The Federal Communications Commission voted for a plan that would require wireless providers to offer data roaming arrangements at a reasonable rate to competitors. Essentially, the move nationalizes data roaming.
The data roaming rule ensures consumers services are not interrupted no matter where they go, even when it's outside their own provider's network coverage. The FCC said this promotes connectivity and nationwide access to mobile data services.
The votes were along party lines. The Democrats, including Chairman Julius Genachowski, Commissioners Michael Copps and Mignon Clyburn approved, while republican commissioners Robert McDowell and Merideth Baker dissented.
The rule is in accordance with the recommendations of National Broadband Plan. It will increase competition and benefit consumers says the FCC. Without these guarantees, consumers in rural areas would be limited in their choices.
The days of rural consumers being forced to choose between substandard mobile data service provided by a nationwide carrier and reliable services from a rural carrier-that become unavailable outside that provider's license area-are over. Today's rule will ensure rural consumers enjoy seamless mobile data services that are available wherever they may live, work, or travel, said Shirley Bloomfield, chief executive of the National Cable & Telecommunications Association, in a statement.
Not everyone was a fan. Predictably, the companies would be most affected by this new measure, the wireless carriers, were mostly displeased. Verizon and AT&T both released statements critical of the measure.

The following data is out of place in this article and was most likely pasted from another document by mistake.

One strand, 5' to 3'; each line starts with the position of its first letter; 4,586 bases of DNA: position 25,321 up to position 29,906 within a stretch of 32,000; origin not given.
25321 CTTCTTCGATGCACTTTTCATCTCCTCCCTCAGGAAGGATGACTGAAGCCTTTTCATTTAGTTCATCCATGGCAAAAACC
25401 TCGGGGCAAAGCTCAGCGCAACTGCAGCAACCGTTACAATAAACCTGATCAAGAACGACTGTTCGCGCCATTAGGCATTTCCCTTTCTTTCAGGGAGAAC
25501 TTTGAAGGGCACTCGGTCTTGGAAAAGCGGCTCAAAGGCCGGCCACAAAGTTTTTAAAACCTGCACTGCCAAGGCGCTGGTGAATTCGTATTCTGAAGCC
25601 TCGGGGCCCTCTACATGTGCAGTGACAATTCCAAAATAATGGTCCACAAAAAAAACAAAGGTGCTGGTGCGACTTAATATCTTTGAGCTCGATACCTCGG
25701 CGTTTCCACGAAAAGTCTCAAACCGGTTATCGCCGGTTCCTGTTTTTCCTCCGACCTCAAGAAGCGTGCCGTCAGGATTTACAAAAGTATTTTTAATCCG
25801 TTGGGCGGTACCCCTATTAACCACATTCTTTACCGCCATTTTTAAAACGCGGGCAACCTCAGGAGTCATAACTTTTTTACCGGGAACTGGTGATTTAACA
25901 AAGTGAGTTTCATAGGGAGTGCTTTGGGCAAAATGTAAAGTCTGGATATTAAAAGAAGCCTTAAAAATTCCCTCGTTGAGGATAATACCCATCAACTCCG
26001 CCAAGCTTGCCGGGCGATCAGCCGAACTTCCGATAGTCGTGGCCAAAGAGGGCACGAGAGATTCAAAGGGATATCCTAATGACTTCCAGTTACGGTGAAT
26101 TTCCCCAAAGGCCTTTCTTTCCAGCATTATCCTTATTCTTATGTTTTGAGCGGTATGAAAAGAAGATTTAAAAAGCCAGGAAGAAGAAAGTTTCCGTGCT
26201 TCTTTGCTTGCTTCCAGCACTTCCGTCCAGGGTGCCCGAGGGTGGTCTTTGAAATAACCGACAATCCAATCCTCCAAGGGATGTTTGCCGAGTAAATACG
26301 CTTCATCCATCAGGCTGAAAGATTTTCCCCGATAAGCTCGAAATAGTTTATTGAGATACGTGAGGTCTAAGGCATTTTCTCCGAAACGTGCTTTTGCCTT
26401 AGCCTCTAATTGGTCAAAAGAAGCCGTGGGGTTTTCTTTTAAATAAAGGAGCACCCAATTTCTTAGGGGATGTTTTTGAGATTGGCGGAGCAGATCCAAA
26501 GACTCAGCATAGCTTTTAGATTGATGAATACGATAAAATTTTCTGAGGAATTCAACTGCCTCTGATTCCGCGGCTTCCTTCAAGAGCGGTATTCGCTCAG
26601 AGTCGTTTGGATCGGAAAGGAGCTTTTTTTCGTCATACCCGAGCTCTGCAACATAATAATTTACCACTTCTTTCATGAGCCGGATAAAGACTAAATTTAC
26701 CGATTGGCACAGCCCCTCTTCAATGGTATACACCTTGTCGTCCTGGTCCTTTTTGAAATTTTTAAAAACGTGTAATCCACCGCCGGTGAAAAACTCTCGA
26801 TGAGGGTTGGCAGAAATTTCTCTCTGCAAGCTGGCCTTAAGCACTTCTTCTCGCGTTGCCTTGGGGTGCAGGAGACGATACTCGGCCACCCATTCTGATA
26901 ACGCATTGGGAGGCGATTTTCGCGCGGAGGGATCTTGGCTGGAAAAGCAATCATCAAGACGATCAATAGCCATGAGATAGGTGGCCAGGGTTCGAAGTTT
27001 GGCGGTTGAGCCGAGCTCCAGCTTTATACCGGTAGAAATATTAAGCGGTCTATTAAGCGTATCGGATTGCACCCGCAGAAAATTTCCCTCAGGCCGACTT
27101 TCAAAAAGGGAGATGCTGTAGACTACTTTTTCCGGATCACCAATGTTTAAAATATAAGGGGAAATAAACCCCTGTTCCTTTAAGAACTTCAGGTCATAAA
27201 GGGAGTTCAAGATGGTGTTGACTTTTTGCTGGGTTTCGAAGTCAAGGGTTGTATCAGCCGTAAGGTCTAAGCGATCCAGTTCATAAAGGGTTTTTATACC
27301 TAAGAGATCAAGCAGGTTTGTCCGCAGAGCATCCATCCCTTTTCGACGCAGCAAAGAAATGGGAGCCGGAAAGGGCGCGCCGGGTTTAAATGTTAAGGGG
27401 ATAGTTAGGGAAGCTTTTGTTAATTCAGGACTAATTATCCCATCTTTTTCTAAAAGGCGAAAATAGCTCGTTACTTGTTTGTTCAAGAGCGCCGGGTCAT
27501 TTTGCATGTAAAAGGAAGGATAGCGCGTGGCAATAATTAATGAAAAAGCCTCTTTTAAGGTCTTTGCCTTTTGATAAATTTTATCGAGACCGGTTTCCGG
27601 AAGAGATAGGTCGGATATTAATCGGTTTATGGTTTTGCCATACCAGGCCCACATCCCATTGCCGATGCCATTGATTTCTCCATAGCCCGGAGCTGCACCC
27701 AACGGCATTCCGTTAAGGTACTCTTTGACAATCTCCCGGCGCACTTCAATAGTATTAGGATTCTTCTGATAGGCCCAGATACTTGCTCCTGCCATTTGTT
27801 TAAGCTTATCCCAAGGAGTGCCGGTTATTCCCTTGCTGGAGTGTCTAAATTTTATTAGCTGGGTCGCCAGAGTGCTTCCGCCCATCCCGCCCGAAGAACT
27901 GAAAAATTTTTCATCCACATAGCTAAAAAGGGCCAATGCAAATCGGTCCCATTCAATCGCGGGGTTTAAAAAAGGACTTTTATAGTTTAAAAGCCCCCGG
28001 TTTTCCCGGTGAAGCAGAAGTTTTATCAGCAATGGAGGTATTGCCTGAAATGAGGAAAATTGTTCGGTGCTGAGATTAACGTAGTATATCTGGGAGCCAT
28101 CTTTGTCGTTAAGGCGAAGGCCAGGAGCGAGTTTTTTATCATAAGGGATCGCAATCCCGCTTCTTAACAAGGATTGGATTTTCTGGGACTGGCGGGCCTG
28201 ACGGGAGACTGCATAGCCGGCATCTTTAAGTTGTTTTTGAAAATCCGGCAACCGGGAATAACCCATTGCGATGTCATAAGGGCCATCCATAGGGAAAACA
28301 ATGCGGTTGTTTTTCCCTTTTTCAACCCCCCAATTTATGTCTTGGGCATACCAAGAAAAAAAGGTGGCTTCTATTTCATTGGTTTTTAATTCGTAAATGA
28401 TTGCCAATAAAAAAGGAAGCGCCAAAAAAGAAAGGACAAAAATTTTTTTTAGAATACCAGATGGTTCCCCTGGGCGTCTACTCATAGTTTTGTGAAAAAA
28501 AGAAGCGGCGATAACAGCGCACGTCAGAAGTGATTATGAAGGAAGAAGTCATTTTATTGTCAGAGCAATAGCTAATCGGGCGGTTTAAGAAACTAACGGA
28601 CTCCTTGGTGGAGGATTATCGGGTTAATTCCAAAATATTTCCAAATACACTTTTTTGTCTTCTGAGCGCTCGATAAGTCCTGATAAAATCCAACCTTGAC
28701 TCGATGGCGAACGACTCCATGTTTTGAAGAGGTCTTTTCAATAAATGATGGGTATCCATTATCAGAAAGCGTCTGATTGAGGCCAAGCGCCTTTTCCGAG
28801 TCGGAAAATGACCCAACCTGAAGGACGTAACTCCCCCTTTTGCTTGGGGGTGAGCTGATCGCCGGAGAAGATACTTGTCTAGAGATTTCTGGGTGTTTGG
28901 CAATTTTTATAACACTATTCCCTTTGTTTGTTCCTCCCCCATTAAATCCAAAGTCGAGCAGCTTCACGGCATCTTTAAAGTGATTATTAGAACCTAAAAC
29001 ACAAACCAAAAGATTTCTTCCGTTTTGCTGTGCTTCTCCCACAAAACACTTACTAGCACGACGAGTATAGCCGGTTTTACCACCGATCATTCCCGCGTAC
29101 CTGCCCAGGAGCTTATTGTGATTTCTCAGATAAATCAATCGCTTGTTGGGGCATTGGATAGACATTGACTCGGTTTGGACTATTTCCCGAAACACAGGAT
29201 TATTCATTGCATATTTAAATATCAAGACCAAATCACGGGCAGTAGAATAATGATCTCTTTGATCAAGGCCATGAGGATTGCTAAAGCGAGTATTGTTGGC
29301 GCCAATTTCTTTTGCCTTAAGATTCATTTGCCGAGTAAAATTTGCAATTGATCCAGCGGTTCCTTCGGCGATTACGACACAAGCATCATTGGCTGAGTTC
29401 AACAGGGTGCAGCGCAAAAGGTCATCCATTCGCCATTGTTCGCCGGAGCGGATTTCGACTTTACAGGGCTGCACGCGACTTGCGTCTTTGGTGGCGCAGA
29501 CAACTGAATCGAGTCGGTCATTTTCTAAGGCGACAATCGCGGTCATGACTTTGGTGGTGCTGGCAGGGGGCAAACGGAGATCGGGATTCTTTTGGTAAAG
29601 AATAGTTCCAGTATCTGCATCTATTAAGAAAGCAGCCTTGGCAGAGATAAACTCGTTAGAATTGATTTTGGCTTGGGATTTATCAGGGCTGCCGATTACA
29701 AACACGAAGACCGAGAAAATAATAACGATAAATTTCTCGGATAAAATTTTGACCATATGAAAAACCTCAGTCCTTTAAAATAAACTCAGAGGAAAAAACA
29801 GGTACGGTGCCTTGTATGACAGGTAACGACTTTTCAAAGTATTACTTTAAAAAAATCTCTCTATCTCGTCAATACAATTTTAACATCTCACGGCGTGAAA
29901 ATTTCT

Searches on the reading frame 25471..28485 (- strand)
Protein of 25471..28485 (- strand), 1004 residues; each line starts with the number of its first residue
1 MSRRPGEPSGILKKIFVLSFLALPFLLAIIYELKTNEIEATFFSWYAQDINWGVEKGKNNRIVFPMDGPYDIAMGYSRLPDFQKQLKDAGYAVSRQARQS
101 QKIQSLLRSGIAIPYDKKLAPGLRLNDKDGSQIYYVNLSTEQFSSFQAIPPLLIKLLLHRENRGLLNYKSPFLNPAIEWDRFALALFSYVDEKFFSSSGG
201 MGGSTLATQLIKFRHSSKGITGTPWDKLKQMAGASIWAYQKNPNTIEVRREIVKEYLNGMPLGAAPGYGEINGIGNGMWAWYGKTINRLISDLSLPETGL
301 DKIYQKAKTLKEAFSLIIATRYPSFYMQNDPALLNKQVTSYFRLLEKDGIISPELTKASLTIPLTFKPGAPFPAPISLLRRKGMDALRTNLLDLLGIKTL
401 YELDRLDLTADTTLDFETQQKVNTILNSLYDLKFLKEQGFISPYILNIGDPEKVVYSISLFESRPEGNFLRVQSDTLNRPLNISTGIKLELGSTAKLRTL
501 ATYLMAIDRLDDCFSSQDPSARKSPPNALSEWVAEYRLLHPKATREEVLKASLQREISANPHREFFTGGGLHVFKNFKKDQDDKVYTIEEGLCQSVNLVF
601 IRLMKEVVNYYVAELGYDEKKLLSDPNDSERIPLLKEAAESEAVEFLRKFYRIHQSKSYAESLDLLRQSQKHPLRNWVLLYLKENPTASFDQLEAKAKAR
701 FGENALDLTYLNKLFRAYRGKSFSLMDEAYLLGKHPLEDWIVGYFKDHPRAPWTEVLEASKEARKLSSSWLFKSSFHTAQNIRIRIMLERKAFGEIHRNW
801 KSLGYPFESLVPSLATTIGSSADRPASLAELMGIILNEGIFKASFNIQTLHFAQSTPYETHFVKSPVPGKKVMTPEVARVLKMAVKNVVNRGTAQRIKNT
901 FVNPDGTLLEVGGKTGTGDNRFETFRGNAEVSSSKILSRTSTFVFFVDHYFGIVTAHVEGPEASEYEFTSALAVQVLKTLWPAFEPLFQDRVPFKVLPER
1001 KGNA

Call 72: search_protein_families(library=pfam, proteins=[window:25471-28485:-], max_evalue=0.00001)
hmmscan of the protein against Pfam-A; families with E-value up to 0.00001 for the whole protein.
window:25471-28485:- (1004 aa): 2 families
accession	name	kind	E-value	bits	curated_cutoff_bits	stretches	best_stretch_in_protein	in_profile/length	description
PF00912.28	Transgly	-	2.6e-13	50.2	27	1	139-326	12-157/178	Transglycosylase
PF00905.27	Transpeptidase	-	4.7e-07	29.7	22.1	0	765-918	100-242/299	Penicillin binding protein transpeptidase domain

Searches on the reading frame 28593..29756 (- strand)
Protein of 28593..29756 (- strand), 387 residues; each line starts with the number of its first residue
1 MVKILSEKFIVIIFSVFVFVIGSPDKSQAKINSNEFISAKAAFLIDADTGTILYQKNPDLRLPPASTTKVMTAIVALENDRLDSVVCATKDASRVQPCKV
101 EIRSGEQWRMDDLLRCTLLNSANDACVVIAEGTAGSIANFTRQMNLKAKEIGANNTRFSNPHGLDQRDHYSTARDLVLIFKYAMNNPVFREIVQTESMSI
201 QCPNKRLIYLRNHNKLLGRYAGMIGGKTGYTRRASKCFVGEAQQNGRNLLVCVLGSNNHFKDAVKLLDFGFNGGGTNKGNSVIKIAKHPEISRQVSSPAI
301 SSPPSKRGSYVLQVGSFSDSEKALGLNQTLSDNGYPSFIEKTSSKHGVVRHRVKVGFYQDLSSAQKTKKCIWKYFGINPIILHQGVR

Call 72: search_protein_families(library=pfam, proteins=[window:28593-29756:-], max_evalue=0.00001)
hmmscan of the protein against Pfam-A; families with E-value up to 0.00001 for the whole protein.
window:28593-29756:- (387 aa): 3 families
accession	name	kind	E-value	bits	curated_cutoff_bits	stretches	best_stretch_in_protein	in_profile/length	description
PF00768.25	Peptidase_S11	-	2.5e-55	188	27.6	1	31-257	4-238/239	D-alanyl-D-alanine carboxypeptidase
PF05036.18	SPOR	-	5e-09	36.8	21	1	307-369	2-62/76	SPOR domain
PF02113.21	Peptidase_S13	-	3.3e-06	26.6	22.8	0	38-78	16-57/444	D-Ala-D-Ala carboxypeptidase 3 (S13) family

Today's action represents a new level of unwarranted government intervention in the wireless marketplace. By forcing carriers that have invested in wireless infrastructure to make those networks available to competitors that avoid this investment, at a price ultimately determined by the FCC, today's order discourages network investment in less profitable areas. That is directly contrary to the interests of rural America and the development of facilities-based competition and potential job creation, said Tom Tauke, Verizon executive vice president of public affairs, policy and communications, in a statement.
However, Sprint was one carrier that applauded the FCC's move and took a shot at their competitors. Vonya B. McCann, senior vice president of government affairs for Sprint, said the FCC's move will ensure seamless access to wireless data.
The FCC must be congratulated for taking this action despite the opposition of the two largest U.S. wireless carriers who have lobbied against this pro-consumer, pro-competitive item. With AT&T's proposed acquisition of T-Mobile and the corresponding threat it poses to continued wireless competition, it is absolutely critical that the FCC take steps to promote competition and level the playing field, McCann said in a statement.